After extracting all the raw image features from image grids, in an embodiment of the present invention, separate color and texture vocabularies are built by clustering all the image grids in the training dataset through k-means clustering. Both vocabularies are set to size 500. By accumulating all the grids in an event (a collection of images), two normalized histograms are obtained for an event, namely hc and ht, corresponding to the word distribution of color and texture vocabularies, respectively. Concatenating hc and ht, the result is an normalized word histogram:

i = 1 1000 h i ( E ) = 1.
Each bin in the histogram indicates the occurrence frequency of the corresponding word. The feature vector f thus has the response:

f i ( E ) = { 1 if h i ( E ) > θ i 0 else , . ( 3 )
where 0<θi<1 is a quantization threshold. The simplified index function is considered, namely fi giving a positive response when the i-th word Ω frequently enough in the event with null response otherwise. There are two types of visual vocabularies Ωc and Ωt, where Ωc is the color primitive, whereas Ωt is the texture primitive. Denoting the complete vocabulary as Ω={circumflex over (Ω)}c∪Ωt, visual features can be computed to represent both color and texture information.

Besides low-level visual feature, one can also consider semantic visual features derived from object and scene detections. For each image, one can define a set of scene categories:
S={outdoor, manmade, beach, sunset, mountain, . . . }
and a set of object categories:
O={grass, blue sky, sand, snow, . . . }.

It is well known that a set of binary SVM-classifiers can be built for these scenes and objects, see for example in Lazebnik. Instead of making a deterministic decision, a preferred embodiment of the present invention maintains a probabilistic score ranging from [0, 1] to indicate whether an image contain a specific object or scene. Note that each image is allowed to be assigned multiple scene or object labels. Consequently, for each image I, the result is a k-dimensional real-valued feature vector with each value within 0, 1], where k equals to the sum of scene and object categories and each value corresponds to a detection score from the respective SVM classifiers.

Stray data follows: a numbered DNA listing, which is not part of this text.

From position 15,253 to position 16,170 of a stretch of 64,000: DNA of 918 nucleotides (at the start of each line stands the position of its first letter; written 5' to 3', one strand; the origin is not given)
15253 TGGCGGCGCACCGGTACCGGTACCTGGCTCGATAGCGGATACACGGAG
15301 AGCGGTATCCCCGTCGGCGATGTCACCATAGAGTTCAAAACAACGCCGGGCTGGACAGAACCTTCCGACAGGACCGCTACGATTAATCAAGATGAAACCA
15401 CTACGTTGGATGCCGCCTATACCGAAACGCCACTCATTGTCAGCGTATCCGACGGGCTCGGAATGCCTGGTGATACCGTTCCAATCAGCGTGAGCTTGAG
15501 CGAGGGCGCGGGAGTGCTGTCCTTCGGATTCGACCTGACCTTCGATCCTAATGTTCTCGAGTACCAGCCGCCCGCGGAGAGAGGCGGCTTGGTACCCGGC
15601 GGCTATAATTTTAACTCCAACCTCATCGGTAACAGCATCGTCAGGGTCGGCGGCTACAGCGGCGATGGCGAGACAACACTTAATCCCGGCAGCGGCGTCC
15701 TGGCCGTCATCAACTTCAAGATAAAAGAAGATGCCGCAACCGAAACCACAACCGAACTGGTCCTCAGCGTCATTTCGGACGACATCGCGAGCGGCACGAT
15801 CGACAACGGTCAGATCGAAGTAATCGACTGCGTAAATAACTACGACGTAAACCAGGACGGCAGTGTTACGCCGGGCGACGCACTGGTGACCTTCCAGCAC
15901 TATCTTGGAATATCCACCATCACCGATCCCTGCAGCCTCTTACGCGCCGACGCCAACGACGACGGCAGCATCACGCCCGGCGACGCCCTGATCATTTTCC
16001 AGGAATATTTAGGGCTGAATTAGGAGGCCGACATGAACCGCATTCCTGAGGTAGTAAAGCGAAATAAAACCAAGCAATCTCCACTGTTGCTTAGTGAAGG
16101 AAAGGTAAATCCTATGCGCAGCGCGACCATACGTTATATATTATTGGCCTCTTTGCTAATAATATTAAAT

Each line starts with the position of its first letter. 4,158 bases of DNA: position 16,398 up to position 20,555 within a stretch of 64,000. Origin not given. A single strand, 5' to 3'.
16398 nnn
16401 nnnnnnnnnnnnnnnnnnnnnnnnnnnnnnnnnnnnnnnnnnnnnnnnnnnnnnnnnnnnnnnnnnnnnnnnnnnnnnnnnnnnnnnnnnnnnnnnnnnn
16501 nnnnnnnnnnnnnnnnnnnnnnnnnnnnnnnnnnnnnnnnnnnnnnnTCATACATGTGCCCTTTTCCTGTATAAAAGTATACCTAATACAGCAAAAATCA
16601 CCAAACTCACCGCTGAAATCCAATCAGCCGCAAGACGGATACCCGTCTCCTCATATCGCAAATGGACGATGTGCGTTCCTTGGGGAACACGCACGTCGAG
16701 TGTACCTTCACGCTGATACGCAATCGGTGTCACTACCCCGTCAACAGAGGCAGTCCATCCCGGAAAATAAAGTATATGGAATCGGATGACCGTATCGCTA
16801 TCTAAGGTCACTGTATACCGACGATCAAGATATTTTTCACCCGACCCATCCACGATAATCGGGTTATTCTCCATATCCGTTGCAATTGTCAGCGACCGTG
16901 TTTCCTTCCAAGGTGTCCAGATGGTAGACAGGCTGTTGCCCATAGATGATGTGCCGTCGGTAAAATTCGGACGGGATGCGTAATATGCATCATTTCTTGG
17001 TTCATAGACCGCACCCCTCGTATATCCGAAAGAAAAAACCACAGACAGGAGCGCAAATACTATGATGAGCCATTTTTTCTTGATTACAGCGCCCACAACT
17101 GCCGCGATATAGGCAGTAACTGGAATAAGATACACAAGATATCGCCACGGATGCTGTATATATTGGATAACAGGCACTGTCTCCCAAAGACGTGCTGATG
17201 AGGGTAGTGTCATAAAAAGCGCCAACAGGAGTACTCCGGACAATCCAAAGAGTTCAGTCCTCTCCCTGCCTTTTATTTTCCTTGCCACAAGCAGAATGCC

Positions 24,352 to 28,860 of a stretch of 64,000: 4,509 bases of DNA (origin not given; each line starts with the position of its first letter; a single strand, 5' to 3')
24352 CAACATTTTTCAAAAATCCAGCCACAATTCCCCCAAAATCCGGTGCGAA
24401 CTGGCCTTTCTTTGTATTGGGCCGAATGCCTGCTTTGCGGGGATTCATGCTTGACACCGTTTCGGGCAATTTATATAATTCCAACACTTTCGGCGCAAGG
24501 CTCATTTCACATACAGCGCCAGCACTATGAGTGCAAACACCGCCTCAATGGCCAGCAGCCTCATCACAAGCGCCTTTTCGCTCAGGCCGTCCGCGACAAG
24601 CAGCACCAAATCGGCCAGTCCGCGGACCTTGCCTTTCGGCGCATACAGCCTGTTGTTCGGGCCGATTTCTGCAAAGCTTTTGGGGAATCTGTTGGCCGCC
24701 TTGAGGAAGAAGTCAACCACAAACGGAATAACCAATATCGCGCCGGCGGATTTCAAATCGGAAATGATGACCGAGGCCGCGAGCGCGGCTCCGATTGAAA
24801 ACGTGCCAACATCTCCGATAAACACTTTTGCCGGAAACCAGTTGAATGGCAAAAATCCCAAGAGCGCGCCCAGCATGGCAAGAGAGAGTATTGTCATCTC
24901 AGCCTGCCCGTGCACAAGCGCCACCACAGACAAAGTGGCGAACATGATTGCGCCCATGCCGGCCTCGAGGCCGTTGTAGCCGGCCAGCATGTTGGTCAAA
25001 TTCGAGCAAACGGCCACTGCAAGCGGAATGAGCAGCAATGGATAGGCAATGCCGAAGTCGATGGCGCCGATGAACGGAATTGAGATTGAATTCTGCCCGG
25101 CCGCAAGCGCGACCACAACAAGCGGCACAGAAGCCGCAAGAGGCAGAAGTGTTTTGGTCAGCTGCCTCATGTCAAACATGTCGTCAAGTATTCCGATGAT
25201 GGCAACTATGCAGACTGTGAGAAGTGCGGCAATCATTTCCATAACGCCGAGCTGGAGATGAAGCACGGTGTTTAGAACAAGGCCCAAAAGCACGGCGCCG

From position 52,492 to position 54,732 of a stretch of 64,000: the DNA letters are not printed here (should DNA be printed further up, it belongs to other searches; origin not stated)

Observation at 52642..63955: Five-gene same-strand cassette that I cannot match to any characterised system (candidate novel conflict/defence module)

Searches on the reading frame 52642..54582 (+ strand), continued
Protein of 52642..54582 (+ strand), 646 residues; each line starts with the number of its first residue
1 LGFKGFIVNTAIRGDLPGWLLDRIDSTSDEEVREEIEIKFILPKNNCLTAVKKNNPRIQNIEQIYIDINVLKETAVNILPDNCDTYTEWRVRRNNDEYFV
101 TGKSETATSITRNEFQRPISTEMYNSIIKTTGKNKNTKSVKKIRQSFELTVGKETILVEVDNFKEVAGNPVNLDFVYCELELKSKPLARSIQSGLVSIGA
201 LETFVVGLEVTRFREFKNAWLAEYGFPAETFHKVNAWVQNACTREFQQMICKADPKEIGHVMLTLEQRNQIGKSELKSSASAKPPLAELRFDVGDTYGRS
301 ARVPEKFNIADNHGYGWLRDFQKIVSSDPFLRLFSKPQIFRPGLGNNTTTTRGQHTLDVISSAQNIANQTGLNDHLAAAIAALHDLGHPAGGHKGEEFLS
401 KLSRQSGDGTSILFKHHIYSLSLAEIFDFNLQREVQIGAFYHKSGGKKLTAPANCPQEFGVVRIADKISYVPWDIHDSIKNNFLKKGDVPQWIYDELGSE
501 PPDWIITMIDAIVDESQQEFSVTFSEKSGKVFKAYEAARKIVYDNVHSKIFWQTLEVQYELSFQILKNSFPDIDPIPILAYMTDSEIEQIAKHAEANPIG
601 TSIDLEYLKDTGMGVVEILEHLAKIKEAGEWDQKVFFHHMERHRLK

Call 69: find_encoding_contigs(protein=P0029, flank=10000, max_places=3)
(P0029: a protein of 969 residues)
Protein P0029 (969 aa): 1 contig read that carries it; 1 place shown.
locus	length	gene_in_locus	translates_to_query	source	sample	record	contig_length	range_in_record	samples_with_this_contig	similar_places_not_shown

After the visual features are computed, a multi-class AdaBoost method called stagewise additive modeling with exponential loss (SAMME) can be used to build visual classifiers using the images in the training dataset D, as well a capture-location-sequence trace classifier using the capture-location-sequence traces in the training set D. The detail of SAMME can be found in (J. Zhu, S. Rosset, H. Zou, and T. Hastie, “Multi-class Adaboost,” Technical Report, 2005, Stanford University). SAMME directly handles the K-class problem by building a single K-class classifier, instead of K binary ones. The solution of SAMME is consistent with the Bayes classification rule, thus it is optimal in minimizing the misclassification error.